Accelerated Hybrid Class: A Saner Option
Why an accelerated hybrid class is a saner option for nontraditional students.
By Lisa Hardman
October 31, 2007
Last year at this time, I had just completed my first semester back in college after an eighteen-year break. I was worn down after a demanding holiday season coupled with a pressure-filled finals week. Although I survived the experience intact, I wondered if there might be an easier, less stressful way to do fall semester in the future.
Fortunately, I discovered the beauty of accelerated hybrid classes this past fall when the two classes I wanted to take—Creative Writing I and English Composition II—were both offered in this format.
An accelerated class is a fifteen-week class reduced to eight weeks. It requires the same amount of coursework as a traditional class, but is completed in half the time. A hybrid class is a combination of online and traditional elements with assignments often submitted over the internet and requiring less frequent on campus class meetings.
Initially, I balked at the higher costs involved and worried that the coursework would be overwhelming. However, it didn’t take me long to realize that it was worth paying higher tuition in order to be done by mid-October. And my fear that the amount of coursework would be more difficult turned out to be unfounded. I still had concrete deadlines to meet, but surprisingly, the workload was quite doable and didn’t feel any harder to complete than it did in a fifteen-week class.
In fact, this class arrangement proved to be beneficial to me in many ways. I was still able to enjoy interacting with my peers and professors on a regular basis while retaining the flexibility of working in the online environment. Because I didn’t have as many classes to attend, it was easier to arrange child care.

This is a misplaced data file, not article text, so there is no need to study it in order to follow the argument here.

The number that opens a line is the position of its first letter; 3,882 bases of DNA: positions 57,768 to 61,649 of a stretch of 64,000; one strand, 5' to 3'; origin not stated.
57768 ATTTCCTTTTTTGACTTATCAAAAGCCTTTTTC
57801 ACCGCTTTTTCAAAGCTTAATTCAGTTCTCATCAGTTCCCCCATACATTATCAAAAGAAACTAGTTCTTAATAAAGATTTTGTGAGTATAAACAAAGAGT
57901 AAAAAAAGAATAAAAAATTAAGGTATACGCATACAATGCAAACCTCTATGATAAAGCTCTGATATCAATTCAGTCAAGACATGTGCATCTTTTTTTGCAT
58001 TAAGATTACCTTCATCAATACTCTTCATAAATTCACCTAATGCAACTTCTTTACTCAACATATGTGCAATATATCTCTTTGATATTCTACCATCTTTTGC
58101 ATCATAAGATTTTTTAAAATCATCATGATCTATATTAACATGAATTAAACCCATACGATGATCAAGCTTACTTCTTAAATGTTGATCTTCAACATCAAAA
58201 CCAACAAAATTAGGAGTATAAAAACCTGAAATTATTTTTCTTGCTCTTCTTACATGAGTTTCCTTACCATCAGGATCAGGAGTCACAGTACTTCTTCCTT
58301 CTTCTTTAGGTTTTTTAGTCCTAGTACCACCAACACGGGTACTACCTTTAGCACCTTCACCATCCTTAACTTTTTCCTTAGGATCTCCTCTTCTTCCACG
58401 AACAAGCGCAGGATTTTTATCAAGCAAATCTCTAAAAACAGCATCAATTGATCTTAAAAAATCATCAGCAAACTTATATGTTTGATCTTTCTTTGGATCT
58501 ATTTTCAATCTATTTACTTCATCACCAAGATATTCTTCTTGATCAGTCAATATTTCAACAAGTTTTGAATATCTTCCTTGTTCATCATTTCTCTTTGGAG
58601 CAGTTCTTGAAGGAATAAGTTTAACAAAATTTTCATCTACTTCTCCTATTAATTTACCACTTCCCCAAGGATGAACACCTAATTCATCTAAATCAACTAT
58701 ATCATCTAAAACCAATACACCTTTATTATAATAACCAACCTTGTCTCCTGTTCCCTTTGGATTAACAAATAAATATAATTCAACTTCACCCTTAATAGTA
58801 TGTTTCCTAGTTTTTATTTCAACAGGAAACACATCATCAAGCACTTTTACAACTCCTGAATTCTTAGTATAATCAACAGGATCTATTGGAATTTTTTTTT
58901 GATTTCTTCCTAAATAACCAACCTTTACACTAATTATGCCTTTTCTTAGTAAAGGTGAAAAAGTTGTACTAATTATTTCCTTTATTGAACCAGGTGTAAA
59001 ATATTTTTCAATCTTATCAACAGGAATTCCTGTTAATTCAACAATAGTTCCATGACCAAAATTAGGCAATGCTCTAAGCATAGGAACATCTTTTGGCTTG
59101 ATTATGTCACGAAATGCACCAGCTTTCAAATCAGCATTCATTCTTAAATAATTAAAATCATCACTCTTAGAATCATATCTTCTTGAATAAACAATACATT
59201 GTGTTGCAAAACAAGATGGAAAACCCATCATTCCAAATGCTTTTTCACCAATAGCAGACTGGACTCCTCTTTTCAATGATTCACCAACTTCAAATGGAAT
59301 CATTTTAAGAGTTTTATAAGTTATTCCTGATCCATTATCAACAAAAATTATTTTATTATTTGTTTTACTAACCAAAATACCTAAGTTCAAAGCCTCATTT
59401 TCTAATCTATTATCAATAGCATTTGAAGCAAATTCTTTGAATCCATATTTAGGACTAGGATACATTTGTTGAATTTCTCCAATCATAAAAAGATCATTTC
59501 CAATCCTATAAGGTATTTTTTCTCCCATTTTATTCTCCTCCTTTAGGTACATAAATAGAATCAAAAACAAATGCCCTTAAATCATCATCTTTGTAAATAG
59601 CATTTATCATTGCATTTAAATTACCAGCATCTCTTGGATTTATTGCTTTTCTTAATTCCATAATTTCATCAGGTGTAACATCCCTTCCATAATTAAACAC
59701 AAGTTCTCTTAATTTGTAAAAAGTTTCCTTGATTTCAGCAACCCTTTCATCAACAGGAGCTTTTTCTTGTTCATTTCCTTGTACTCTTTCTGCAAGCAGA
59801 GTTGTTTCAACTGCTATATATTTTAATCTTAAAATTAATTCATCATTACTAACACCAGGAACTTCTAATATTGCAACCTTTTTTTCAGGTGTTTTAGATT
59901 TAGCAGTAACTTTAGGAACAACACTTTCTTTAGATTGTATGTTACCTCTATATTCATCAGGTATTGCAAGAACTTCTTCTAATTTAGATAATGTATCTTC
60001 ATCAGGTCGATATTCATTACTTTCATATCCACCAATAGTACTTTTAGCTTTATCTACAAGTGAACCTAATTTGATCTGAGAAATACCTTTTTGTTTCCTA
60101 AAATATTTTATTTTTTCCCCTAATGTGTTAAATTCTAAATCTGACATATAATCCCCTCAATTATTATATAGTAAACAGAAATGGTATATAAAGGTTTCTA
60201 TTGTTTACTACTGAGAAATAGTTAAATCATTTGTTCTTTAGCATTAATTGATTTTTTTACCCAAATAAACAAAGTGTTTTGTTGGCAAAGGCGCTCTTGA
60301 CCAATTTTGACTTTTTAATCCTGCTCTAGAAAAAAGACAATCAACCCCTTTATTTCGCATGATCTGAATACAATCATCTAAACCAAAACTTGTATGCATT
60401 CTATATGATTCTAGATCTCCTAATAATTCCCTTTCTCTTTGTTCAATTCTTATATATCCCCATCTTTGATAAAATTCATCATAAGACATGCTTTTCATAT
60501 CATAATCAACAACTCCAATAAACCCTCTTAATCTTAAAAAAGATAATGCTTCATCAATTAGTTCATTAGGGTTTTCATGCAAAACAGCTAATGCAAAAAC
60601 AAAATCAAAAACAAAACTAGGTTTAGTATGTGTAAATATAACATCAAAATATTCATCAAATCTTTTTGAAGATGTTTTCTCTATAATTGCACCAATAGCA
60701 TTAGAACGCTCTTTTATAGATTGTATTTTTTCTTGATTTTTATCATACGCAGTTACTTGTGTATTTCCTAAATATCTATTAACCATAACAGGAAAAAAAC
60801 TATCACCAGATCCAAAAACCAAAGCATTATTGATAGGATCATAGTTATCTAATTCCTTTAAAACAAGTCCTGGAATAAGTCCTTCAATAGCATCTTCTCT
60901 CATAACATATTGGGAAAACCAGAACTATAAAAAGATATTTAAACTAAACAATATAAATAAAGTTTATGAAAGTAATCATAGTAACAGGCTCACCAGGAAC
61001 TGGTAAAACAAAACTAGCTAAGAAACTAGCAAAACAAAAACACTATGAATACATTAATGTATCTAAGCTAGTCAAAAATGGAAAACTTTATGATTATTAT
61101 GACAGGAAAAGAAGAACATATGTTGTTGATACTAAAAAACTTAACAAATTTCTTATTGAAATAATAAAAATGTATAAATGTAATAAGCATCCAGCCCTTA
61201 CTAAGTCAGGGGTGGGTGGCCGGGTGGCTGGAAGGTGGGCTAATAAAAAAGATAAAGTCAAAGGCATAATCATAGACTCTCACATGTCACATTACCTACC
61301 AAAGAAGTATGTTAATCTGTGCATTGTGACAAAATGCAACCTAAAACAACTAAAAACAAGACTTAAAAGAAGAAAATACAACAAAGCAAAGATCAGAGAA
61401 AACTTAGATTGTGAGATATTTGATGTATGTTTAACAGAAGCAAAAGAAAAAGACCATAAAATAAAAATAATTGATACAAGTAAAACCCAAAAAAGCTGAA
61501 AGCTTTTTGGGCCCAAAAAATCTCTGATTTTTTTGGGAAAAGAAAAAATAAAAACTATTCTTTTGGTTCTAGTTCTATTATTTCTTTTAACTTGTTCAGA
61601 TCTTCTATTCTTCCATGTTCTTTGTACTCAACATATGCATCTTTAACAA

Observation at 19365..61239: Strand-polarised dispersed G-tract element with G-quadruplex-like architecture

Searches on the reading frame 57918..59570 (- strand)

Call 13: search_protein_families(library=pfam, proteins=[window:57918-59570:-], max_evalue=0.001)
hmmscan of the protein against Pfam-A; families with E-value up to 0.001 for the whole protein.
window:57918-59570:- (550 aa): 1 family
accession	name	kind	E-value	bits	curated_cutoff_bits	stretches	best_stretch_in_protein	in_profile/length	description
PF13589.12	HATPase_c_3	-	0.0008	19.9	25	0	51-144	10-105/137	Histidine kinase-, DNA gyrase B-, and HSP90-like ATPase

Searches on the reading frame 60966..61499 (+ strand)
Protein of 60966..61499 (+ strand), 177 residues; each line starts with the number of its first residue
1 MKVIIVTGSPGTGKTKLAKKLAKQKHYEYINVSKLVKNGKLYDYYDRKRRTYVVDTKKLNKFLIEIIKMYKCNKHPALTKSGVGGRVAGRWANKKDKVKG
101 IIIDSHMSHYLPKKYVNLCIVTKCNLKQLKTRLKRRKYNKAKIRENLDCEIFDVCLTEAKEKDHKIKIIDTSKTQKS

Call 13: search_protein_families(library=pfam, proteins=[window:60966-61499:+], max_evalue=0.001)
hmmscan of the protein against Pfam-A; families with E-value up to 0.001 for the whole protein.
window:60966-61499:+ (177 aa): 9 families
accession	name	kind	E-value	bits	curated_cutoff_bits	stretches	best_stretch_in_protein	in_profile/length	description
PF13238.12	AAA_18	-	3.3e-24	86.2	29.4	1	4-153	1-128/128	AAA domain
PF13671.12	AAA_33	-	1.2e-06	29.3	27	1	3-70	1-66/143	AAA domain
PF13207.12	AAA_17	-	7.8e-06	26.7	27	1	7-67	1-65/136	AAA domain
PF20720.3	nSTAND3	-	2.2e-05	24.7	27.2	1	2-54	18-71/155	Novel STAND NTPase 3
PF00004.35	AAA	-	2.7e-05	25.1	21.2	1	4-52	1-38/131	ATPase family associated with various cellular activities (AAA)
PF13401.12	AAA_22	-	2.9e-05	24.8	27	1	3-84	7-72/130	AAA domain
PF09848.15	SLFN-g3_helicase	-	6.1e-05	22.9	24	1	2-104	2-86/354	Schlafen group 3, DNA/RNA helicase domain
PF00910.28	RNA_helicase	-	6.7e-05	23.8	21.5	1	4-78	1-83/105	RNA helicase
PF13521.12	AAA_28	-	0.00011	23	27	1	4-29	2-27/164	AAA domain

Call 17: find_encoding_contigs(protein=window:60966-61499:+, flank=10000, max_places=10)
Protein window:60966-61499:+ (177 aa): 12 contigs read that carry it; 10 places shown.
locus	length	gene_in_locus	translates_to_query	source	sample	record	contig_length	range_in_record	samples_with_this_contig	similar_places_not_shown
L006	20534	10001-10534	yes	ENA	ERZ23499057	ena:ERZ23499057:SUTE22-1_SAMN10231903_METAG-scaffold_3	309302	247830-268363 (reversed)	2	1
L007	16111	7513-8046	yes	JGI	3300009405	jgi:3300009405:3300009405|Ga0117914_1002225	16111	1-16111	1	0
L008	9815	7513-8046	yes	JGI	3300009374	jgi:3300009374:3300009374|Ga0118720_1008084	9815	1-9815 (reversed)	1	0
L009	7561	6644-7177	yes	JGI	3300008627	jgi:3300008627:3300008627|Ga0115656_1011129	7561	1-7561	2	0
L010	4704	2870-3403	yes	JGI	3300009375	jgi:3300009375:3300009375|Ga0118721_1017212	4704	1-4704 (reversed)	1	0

Best of all, I wasn’t an edgy, stressed-out mom like I was last year. With a three-month break between semesters, I was able to thoroughly enjoy Halloween, Thanksgiving, and Christmas with my kids because I wasn’t inundated with homework.
I used the extra time to pursue other interests, too. I got a lot of reading done, went to lunch with my friends and family, took a relaxing trip to Cancun with my husband in November, and accepted a position on an editorial board for a women’s literary magazine.
One ambitious woman in my English Composition class liked the accelerated format so much that she enrolled in twenty-one credits last semester. By taking a combination of online, late-start, accelerated, and hybrid classes, she stacked her courses in such a way that she was able to maximize the credits she could earn in a given semester.
Although I’m not in a position to take on as much as she did, I’m glad there are so many course options available. Thankfully, more and more two and four-year institutions are tuning in to the particular needs of nontraditional students by offering accelerated and hybrid courses in many fields of study.
There has never been a better time for me to go back to school and taking condensed hybrid classes in the fall is one way I can ease the path for myself and my family while I’m working on my degree.
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